We Weren’t Born to Follow

Trish Fontana Headshot

Trish Fontana was a former staffer for Leo T. McCarthy.  She has also worked for two California Lt. Governors, two Governors, two First Ladies and two State Senators. She continues to work in the State Capitol, currently for Senator Richard D. Roth, a retired Major Air Force General who represents Riverside.

This past weekend, I did what I do every Saturday morning.  I strapped on my running shoes, put on my favorite cap and plugged into my Apple Shuffle.  But this particular morning, I just couldn’t shake off the horrible news of the week.  The shootings, natural disasters, flu deaths and daily barrage of sexual harassment stories weighed heavily on my heart.

 And then Jon Bon Jovi’s powerful words penetrated my mind:

 “We weren’t born to follow
Come on and get up off your knees
When life is a bitter pill to swallow
You gotta hold on to what you believe.”

I started thinking about how do we hold onto what we believe in the face of so much sadness.  Sometimes there are just no answers.

I am proud to say that I am a public servant who works in the State Capitol.  Yes, that same Capitol building which has been overshadowed by the dark clouds of sexual harassment cases, corruption, and bribery.  But against all of that, I am still a big believer in the honor of public service.

It was over 30 years ago that I was a wide-eyed 19 year who at the age of 4 couldn’t speak a word of English when she started school.  I was fortunate to walk into the Office of Lt. Governor Leo T. McCarthy to begin an internship that would change my life forever.

Leo T. McCarthy, the T. stands for Tarcissus, a third-century Roman saint who worked on behalf of imprisoned Christians.  “Tarcissus got stoned to death for his efforts, McCarthy would say, and it reminded me of my days as Speaker.”

Now working in the Capitol can be extremely challenging but it can also be very rewarding. Leo McCarthy was a compassionate public servant who led by example that we should treat everyone with dignity and respect.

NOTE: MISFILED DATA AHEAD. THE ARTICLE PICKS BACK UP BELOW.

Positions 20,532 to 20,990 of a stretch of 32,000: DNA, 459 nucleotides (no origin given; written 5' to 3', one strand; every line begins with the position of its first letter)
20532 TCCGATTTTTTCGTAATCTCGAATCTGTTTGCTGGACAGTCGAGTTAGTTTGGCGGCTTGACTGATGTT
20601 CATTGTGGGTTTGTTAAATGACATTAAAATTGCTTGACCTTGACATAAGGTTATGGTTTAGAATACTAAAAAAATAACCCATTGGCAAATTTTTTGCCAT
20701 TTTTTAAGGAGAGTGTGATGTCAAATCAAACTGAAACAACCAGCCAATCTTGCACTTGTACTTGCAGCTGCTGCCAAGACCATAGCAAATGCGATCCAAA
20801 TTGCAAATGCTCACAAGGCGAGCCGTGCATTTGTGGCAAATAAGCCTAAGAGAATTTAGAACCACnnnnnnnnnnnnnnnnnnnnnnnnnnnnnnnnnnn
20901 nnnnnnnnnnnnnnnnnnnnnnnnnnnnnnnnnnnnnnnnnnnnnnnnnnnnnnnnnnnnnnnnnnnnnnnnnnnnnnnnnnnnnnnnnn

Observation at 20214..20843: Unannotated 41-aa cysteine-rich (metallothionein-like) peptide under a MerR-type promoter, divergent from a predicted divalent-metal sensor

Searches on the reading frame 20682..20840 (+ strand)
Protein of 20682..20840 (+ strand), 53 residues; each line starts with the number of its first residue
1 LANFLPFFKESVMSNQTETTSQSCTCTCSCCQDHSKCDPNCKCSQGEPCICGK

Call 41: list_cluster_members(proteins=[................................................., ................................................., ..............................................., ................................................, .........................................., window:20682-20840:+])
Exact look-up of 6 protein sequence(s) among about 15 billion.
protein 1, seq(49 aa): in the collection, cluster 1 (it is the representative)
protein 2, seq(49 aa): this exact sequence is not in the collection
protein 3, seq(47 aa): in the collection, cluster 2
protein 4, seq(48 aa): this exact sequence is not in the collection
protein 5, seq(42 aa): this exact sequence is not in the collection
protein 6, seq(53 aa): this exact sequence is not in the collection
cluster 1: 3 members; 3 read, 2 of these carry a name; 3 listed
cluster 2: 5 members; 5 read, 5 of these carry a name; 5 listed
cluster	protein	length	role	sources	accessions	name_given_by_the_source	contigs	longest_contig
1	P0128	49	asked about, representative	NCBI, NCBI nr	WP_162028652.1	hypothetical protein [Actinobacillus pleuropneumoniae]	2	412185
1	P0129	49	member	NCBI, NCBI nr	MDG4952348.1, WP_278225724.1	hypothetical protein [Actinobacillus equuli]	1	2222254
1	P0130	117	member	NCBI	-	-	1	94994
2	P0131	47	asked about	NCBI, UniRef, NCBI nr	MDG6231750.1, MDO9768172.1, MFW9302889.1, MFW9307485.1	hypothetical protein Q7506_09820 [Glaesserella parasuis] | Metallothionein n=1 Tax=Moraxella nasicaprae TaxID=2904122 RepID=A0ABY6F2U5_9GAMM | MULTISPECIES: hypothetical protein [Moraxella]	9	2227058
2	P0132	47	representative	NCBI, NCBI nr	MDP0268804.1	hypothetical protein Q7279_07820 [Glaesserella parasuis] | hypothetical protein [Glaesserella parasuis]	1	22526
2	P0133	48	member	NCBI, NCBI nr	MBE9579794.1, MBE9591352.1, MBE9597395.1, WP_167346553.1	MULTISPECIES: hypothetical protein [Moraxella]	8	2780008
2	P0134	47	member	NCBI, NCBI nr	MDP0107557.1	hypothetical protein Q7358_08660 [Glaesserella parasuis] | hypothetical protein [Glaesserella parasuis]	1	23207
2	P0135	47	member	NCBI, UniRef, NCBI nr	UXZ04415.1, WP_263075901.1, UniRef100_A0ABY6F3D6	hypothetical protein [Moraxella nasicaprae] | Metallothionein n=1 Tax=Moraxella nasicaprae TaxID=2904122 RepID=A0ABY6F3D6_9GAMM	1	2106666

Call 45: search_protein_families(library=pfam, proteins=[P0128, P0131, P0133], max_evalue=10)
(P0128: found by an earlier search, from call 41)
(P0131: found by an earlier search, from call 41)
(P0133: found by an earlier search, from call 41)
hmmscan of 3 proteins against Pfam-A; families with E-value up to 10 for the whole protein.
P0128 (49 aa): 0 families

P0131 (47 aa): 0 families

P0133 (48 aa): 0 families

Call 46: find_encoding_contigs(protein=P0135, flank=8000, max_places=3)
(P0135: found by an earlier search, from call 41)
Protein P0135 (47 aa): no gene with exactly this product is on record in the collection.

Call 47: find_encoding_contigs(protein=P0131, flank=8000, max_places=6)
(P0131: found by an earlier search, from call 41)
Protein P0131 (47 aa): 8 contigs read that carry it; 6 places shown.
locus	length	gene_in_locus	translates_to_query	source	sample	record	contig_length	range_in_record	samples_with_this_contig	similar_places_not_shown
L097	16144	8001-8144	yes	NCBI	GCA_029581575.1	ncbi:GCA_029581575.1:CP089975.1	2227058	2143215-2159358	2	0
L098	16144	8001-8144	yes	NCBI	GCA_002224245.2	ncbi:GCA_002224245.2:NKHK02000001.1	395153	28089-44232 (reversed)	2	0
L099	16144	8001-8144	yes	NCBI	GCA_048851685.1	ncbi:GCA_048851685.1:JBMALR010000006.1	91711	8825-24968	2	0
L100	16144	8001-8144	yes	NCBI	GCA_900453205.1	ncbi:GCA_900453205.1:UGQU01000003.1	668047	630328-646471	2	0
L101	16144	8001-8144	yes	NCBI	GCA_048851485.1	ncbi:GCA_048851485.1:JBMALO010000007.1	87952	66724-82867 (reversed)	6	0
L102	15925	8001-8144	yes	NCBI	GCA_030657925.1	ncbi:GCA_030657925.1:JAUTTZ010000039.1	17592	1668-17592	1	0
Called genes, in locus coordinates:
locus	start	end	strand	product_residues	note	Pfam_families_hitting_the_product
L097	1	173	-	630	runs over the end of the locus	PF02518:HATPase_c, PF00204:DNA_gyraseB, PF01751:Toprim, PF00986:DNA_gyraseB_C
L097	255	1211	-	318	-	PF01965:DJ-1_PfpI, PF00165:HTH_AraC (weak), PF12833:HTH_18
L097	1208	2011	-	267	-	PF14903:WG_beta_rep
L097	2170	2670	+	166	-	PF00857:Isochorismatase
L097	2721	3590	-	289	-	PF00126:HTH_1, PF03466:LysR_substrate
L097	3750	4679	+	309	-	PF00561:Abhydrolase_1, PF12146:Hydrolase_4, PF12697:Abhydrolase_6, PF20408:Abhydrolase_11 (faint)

He was passionate about advocating for seniors, the mentally ill and the poor but always with compassion, kindness, and ethics.  Sometimes his meetings could get highly charged and contentious but Leo McCarthy always tried to steer toward the road of higher reason.

I learned a phrase that has become my own personal mantra which is that “you should never mistake kindness for weakness.”

After retirement, he established the Leo T. McCarthy Center for Public Service and the Common Good, which is dedicated to inspiring and preparing students at the University of San Francisco to pursue lives and careers of ethical public service.

During my Capitol career, I have worked with many interns and Fellows who have gone on to pursue careers in public service.  One intern stands out and I will never forget him.

I met Joseph Schultz in 1997 when I was the intern coordinator for Lt. Governor Gray Davis.  Joseph was self-confident and had a strong commitment to public service for which he would later work in the Washington DC Governor’s Office.

We lost contact but one day I was standing on the first floor of the State Capitol when the elevator doors opened.  Out walked Joseph in his full Green Beret Captain uniform. I had no idea that he had enlisted and he just yelled my name and gave me the biggest hug.

I learned later that Joseph was killed in Afghanistan while serving his country during Operation Enduring Freedom where he was known for his leadership ability and steadfast friendship.  He made the ultimate sacrifice for his country, the ultimate example of public service.

 Public service is the opportunity to make a difference.  It is putting the “we before me” in our daily lives.  Many interns have gone on to work with foster children, become teachers, coaches, attorneys, public officials, worked in public health and on environmental issues or joined the Peace Corps.

They are shining examples of what Leo McCarthy envisioned – people helping others for the common good.

And on that Saturday morning, Jon Bon Jovi continued singing and I followed right along:

“This road was paved by the hopeless and the hungry,
This road was paved by the winds of change